As the new leader on the line, Bears center Roberto Garza has been thrust into an ever-changing, often-troubling situation this season. But the 11th-year lineman has been around and, he insists, learned from one of the best. That experience, he said, has helped guide him through these tough times. It has also helped guide this line back to respectability, if you believe what you saw last week.
LAKE FOREST — As the new leader on the line, Bears center Roberto Garza has been thrust into an ever-changing, often-troubling situation this season.
But the 11th-year lineman has been around and, he insists, learned from one of the best. That experience, he said, has helped guide him through these tough times. It has also helped guide this line back to respectability, if you believe what you saw last week.
“It takes the whole offense, everybody working together, to get that kind of productivity,” Garza said. “Obviously there were a couple of games out there where I felt like we took a step back, and we can’t do that. Now we have to go out there and continue to build on what we did last week.”
Because of injuries and ineptness the Bears went with their fifth different offensive-line lineup in their sixth game. Garza has helped the team battle through it, and never uses injuries as an excuse.
“It’s just a part of the NFL. It happens every week,” Garza explained. “Guys get hurt, and guys have to step up. So it’s not an excuse, and we have to go out and get the job done.”
That’s just what they did Sunday night. With Garza at center, Chris Williams (guard) and J’Marcus Webb (tackle) on the left side and Chris Spencer (guard) and Lance Louis (tackle) on the right, the Bears’ line had one of, if not the best game of the season in the 39-10 win over the Vikings.
Quarterback Jay Cutler was sacked just once and hit once more and the Bears were productive in the passing game (258 yards and two TDs) and in the run game (119 yards and a TD). Although Cutler was hesitant to throw praise the offensive line’s way, he did show his ever-growing confidence in Garza as the Bears get set to head to London for Sunday’s game against Tampa Bay.
“Since Day 1 of training camp, I’ve never had a problem with him, and never doubted what he could do in there. He’s a smart guy,” Cutler said. “He helps those guys out in a lot of ways. For him to step into that role when Olin (Kreutz) left speaks volumes about him as a person and a player.”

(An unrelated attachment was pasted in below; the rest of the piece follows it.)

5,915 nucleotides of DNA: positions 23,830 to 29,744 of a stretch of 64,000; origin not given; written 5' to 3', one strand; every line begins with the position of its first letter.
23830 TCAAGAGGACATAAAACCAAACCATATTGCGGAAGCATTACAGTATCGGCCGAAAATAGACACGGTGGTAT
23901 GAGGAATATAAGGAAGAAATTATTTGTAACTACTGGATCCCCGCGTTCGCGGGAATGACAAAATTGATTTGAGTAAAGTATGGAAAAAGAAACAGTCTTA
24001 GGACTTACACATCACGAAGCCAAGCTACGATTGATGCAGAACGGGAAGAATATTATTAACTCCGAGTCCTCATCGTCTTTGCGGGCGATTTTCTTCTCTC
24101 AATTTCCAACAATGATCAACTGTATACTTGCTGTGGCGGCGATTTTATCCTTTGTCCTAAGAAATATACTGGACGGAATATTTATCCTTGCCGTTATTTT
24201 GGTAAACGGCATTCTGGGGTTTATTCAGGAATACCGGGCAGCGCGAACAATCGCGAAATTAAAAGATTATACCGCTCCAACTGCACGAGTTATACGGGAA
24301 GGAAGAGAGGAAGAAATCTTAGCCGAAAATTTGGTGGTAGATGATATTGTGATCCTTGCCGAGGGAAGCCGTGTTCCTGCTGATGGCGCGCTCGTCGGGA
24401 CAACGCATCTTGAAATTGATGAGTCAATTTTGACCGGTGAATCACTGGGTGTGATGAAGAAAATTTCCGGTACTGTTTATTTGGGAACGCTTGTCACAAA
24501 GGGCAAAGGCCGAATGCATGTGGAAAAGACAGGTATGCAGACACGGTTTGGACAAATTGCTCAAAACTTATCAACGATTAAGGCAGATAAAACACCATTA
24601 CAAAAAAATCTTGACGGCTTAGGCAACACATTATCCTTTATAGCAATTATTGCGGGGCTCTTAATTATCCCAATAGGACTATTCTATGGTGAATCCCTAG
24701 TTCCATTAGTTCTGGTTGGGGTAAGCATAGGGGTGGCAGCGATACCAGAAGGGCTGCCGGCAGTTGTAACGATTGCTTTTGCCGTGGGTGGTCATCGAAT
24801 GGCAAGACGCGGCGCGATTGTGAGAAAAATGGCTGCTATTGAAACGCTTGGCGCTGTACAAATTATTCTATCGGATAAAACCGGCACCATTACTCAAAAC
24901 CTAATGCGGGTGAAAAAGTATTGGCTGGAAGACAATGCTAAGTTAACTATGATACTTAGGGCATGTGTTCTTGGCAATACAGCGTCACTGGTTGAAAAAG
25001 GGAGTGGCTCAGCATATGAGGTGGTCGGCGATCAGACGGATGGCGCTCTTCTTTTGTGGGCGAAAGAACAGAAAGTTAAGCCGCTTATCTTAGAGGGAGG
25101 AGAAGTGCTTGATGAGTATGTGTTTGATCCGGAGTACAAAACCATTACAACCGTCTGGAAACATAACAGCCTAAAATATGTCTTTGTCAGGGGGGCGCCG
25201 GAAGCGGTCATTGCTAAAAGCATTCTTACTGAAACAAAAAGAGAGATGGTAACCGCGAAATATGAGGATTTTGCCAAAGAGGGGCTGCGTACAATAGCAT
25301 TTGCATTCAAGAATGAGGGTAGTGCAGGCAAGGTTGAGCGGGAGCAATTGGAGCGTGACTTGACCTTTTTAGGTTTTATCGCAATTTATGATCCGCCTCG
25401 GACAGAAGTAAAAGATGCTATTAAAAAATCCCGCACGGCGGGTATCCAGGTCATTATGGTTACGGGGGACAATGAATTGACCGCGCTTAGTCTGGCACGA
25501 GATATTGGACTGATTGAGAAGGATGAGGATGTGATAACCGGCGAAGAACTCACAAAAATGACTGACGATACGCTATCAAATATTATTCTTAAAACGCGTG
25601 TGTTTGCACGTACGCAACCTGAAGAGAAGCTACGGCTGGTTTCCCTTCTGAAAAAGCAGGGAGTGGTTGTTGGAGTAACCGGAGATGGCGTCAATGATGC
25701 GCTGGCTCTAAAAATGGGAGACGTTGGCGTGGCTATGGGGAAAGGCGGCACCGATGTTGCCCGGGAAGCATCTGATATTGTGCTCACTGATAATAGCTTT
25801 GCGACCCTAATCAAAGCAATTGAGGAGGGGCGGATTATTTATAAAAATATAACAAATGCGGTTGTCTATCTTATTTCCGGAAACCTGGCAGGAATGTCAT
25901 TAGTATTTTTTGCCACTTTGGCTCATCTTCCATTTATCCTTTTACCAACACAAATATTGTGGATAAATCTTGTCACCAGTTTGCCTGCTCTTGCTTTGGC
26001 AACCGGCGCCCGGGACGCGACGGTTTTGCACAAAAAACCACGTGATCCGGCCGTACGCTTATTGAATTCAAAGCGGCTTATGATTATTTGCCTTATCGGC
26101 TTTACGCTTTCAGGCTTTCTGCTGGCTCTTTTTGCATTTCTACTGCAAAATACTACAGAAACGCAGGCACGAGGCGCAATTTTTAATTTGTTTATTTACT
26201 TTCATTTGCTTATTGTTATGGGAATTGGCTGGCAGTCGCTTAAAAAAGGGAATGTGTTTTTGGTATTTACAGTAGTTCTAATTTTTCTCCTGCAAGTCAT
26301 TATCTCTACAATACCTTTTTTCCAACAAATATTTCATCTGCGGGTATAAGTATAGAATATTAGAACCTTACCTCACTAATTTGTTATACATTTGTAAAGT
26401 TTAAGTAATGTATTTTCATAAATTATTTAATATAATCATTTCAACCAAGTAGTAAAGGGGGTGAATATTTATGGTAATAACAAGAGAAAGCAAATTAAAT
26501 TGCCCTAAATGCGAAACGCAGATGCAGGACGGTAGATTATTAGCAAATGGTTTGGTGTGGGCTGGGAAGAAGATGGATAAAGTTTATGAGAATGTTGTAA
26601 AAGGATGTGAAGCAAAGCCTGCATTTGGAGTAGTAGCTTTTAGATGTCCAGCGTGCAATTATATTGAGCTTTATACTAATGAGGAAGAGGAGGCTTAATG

Garza has been the one constant since the team opened training camp, when he first took over for his friend and former line-leader, Kreutz. Garza said he still keeps in touch with Kreutz, who was not brought back by the Bears and later signed with Carolina, and Garza still reverts back to things he learned from Kreutz during the heat of the battle.
“I’ve been sitting back watching Olin do this for seven years, six years that I’ve been here, and I was fortunate to see how he dealt with things, and I’m trying to do things like he would,” the 6-foot-2, 310-pound, 32-year-old said. “He’s still a resource for me, too, so maybe I would call him and see how he would do things. But all the guys have been working together, and it’s about us coming together and doing our job.”
Cutler has still had to deal with a high number of sacks (19). But for the first time in over a year, he’s not the most-sacked QB in the league. St. Louis’ Sam Bradford has now absorbed an NFL-high 21 sacks.
The center, who was a guard for most of his career until this year, is a key reason why.
“Garza is vocal when he needs to be, but he really works hard at it, and everybody sees that,” Williams said. “You just can’t ask for anything else as far as a leader.”
Bears reporter Jay Taft can be reached at 815-987-1384 or firstname.lastname@example.org.